WASHINGTON (AP) — Jubilant Democrats locked in Nebraska Sen. Ben Nelson as the 60th and decisive vote for historic health care legislation Saturday, putting President Barack Obama's signature issue firmly on a path for Christmas Eve passage.
At the White House, Obama swiftly welcomed the breakthrough, saying, "After a nearly century-long struggle, we are on the cusp of making health care reform a reality in the United States of America."
In the Capitol, Senate Majority Leader Harry Reid smiled broadly when asked if Nelson's decision gave him the 60-vote majority necessary to overcome solid Republican opposition. "Seems that way," he said. The Nevada Democrat agreed to a series of concessions on abortion and other issues demanded by Nelson in daylong talks on Friday, then informed Obama of the agreement in a late night phone call as the president flew home from climate talks in Copenhagen.
The Congressional Budget Office said the Senate bill would extend coverage to more than 30 million Americans who lack it. It also imposes new regulations to curb abuses of the insurance industry, and the president noted one last-minute addition would impose penalties on companies that "arbitrarily jack up prices" in advance of the legislation taking effect.
CBO analysts also said the legislation would cut federal deficits by $132 billion over 10 years and possibly much more in the subsequent decade.
The developments unfolded on a day of improbables — a snowstorm enveloped the Capitol, creating whiteout conditions outside; while inside senators staged dueling news conferences as if their presence on the Saturday before Christmas was the rule rather than the rarest of exceptions.
At its core, the legislation would create a new insurance exchange where consumers could shop for affordable coverage that complied with new federal guidelines. Most Americans would be required to purchase insurance, with federal subsidies available to help defray the cost for lower and middle income individuals and families.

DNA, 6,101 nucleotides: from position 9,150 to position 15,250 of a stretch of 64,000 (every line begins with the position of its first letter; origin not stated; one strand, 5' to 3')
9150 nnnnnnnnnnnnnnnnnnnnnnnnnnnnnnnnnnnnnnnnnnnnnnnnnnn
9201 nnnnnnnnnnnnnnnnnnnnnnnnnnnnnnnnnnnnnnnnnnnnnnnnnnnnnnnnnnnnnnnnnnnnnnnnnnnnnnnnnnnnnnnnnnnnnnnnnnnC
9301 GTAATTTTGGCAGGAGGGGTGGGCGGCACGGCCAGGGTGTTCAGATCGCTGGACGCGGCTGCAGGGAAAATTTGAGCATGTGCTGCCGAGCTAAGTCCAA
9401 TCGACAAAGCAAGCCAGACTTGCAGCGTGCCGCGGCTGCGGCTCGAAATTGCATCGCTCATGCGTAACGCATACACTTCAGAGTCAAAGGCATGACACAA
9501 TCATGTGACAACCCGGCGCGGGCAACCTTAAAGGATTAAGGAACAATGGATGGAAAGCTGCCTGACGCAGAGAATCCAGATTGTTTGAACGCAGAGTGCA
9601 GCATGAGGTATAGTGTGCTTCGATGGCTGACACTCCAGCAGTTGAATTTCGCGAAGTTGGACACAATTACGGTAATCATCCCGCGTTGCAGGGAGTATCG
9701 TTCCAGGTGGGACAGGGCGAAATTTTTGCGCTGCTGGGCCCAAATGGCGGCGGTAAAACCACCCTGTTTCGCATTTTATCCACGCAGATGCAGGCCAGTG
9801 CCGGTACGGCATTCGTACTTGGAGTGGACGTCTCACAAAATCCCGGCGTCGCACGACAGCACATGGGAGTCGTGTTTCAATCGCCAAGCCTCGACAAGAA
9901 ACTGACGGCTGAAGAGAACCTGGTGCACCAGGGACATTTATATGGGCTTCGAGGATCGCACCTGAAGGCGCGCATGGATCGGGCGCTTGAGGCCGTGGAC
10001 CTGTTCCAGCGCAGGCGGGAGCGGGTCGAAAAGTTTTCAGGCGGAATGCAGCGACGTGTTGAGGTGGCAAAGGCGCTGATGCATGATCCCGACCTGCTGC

In a concession to Nelson and other moderates, the bill lacks a government-run insurance option of the type that House Democrats inserted into theirs. In a final defeat for liberals, a proposed Medicare expansion was also jettisoned in the past several days as Reid and the White House maneuvered for 60 votes.
Outnumbered Republicans unleashed a new series of attacks against the legislation and vowed to delay its passage as long as possible. The next — and most critical — test vote was set for about 1 a.m. Monday.
To secure passage, Democrats will need to show 60 votes on two additional occasions, and in the meantime, Reid made sure Republicans would have no additional chances to seek changes to the measure.
"This bill is a legislative train wreck of historic proportions," the party's leader, Sen. Mitch McConnell of Kentucky, said at a news conference. He pointed to cuts to Medicare that CBO said totaled more than $470 billion over a decade, with reductions in planned payments to home health care agencies and hospices. He also said the bill includes "massive tax increases" at a time of double-digit unemployment.
Republicans also noted that CBO concluded that under the bill, "federal outlays for health care would increase during the 2010-2019 period, as would the federal budgetary commitment to health care."
True to their word, Republicans objected when Reid sought permission for Nelson to announce his decision in a speech on the Senate floor, then insisted clerks read aloud 383 pages of last-minute changes the majority leader unveiled.
Many of Reid's revisions were designed to secure the 60 votes needed to steer the bill past the GOP filibuster.
Those drafted at Nelson's behest drew the most attention, and included further restrictions on abortion coverage in policies sold inside the exchanges.
States would be permitted to ban insurance coverage of abortions in policies sold in the exchange, except in cases of rape, incest or when the life of the mother is in jeopardy. In states where such coverage is permitted, consumers must notify their insurance company they want it, and pay for it separately.